An autobiographical synopsis to account for the recent lapse in posting.
Wednesday, 2012-07-11 | Announcements, Chicago, demongin.org, Journal
Aim high in hope and work, remembering that a noble, logical diagram, once recorded, will not die.
For the time-being, I am giving my mother's address in Lisle as my permanent address.
But it's not as bad as it sounds.
I have not suffered mental illness and been reduced to homelessness; neither have I been reduced to poverty by government corruption or kleptomaniac looter-aristocrats with larceny in their hearts and their fingers in the public purse.
Rather, I am simply between permanent addresses. Mostly, this is on account of my having left Maryland, stopped in Chicago (where I do not plan to re-assume permanent, year-round residence), and not having a precise locale in mind for my final destination.
And so, until further notice, I am holed up in my mother's north side, beach-front condo. And giving her suburban home address as my permanent address. And it's not as bad as it sounds.
Beach life is alright, though the tendency of sand to find its way into my bed is somewhat annoying. My primary insight into the life of beach-dwelling Chicagoans is this: Chicago's man-made beaches came into existence mainly on account of 19th century Lord Jim, master-of-all-I-survey-type moguls such as Daniel Burnham and John Root, who famously regarded the great outdoors as something halfway between an amusement park and an outhouse and those Great Men would be proud to know that the tradition endures.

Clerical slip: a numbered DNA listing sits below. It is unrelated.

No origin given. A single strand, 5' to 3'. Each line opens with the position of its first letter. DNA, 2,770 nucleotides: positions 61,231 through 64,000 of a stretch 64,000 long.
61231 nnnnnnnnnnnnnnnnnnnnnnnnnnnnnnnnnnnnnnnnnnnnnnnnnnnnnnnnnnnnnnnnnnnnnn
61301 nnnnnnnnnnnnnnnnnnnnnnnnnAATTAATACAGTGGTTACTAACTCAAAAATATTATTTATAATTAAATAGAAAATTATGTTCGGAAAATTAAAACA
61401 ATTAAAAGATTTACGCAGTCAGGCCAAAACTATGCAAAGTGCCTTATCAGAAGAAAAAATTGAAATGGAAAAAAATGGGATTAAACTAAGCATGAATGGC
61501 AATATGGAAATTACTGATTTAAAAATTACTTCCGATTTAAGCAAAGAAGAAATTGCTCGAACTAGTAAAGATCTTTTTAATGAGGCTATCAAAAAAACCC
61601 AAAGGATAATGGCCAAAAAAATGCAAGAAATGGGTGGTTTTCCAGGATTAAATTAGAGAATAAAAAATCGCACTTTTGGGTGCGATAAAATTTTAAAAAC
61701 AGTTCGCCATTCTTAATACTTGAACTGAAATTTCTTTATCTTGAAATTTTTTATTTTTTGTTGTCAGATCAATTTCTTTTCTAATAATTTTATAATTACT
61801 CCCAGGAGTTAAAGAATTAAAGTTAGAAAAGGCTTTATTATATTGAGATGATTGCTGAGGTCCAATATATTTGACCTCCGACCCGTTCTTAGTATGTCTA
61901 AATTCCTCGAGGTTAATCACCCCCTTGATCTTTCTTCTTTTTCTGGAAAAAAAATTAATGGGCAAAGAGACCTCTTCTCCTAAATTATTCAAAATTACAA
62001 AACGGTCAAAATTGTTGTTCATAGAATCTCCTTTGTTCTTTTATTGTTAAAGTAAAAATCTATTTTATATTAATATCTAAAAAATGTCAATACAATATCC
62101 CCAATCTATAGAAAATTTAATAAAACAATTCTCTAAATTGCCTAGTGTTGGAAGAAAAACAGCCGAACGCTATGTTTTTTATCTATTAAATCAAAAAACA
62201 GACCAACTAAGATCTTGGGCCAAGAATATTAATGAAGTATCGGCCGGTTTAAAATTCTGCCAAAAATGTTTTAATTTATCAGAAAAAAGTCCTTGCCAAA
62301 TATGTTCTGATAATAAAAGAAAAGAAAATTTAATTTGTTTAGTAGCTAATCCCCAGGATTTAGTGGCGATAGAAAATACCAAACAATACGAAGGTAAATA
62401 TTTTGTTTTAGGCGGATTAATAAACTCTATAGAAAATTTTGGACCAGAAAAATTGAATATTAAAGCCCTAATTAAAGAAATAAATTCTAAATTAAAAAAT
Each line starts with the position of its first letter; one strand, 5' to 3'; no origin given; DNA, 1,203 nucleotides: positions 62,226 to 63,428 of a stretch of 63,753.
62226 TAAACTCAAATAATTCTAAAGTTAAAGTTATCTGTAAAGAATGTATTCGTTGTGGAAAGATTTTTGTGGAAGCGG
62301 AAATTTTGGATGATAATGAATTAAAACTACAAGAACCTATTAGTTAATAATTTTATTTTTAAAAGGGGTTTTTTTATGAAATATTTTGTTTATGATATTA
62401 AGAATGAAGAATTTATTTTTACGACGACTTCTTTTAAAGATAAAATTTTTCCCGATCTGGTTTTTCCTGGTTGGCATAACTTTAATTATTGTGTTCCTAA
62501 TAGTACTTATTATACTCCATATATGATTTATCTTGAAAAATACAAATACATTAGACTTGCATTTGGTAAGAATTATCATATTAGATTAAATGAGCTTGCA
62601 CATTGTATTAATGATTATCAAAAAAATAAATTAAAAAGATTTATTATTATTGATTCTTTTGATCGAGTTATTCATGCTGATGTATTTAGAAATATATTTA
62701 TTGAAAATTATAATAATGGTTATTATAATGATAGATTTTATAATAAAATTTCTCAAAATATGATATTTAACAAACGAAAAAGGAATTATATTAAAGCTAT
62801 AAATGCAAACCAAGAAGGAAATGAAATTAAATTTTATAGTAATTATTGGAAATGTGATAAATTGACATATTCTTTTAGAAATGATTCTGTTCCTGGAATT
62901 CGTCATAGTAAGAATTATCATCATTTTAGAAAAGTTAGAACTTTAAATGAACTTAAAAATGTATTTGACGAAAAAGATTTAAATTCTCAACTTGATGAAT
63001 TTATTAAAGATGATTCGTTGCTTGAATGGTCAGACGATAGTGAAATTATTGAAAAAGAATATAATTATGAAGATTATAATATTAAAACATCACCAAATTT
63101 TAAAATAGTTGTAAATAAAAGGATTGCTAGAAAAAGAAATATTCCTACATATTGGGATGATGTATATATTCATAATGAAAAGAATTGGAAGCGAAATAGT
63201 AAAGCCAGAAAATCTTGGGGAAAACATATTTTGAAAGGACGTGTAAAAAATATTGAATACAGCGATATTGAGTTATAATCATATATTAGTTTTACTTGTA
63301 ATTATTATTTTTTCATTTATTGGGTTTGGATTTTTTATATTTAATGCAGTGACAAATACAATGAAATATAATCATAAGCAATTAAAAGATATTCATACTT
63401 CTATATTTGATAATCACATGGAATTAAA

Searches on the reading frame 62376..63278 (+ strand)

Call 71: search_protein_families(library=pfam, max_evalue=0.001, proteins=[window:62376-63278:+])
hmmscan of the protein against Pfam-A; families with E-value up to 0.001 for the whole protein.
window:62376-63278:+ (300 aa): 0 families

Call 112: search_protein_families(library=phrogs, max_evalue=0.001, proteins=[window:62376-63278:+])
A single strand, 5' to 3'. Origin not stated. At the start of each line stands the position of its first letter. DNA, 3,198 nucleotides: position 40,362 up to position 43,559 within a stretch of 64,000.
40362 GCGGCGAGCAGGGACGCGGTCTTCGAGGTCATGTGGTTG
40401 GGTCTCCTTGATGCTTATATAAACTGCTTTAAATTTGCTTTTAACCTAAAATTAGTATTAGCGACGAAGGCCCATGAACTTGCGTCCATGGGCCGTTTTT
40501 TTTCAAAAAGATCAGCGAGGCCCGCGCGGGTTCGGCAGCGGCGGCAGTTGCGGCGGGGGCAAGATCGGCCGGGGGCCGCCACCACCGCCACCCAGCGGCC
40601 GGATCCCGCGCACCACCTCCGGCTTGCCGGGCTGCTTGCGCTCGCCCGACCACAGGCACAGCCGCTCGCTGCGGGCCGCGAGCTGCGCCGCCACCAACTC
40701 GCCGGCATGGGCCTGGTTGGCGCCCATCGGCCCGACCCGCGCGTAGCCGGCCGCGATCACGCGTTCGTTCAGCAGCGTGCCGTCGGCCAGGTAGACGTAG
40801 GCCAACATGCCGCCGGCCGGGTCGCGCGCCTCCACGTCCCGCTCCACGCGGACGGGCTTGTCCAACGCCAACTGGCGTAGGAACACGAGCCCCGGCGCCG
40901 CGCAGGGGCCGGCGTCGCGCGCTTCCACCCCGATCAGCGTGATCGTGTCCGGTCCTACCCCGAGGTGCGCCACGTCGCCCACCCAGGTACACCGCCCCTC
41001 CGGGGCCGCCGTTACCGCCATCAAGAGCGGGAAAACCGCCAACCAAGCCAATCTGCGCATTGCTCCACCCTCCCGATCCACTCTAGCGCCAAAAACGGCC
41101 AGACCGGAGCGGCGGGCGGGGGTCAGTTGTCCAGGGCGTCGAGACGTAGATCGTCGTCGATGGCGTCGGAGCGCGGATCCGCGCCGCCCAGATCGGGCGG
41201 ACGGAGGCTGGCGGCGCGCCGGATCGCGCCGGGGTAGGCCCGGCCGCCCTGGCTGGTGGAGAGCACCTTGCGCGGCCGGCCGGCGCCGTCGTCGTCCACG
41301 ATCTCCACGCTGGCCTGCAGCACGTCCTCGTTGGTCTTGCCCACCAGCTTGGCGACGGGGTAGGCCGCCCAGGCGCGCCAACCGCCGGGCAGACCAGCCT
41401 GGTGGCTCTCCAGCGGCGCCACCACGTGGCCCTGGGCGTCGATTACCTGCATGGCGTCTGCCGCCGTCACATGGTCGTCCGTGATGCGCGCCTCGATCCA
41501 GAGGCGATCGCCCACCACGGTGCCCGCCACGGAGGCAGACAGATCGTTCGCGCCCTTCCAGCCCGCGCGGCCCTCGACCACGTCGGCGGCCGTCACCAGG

Two other insights I have had, since returning, about Chicago are these:
- Kuma's Corner has finally attained the "culinary institution" status that most folks always figured that it deserved. This, like all blessings bestowed by consensus, is mixed: while business is clearly booming, the usual clientele of counter- and sub-culture types has been supplanted almost entirely by polo-wearing crew cuts and their knob-chinned bleach blonde girlfriends. They also had the metal turned way down and some kind of news on the TV the last time I was there.1
- Chicago is an awesome place to live if you enjoy craft beer. Or obscure whiskey. The awesomeness has a lot to do with the ubiquity of both and the resulting downward pressure on the market. In Chicago, you can stumble out of the rain into almost any bar and buy a world-competitive craft beer for $4. A punkabilly guy at Delilah's with a waxy pompadour and hundred little tattoos on his arm poured me a glass of Heaven Hill 10 year and apologized for the fact that, at $10, it was so expensive. Try that in a God-forsaken jerkwater like Washington, DC: just you try it.
Anyway, all of that to one side, I plan to cool my heels here for the remainder of July and all of August. After Labor Day, the dog and I intend to continue our westering progress.
Until then, I'll be telecommuting to Bethesda by day and revisiting the old, familiar haunts by night.
- Here I should offer the massive qualifier that I have been a vegetarian since 2007 and have never actually eaten any food at Kuma's. Well, actually, I think I might have had a waffle fry once and it was pretty good, I think. At any rate, the point is this: my former enjoyment of the place had everything to do with atmosphere and attitude and, even if the burgers are better than ever--and they might just be, for a I know--both the atmosphere and the attitude have definitely changed. And not for the better.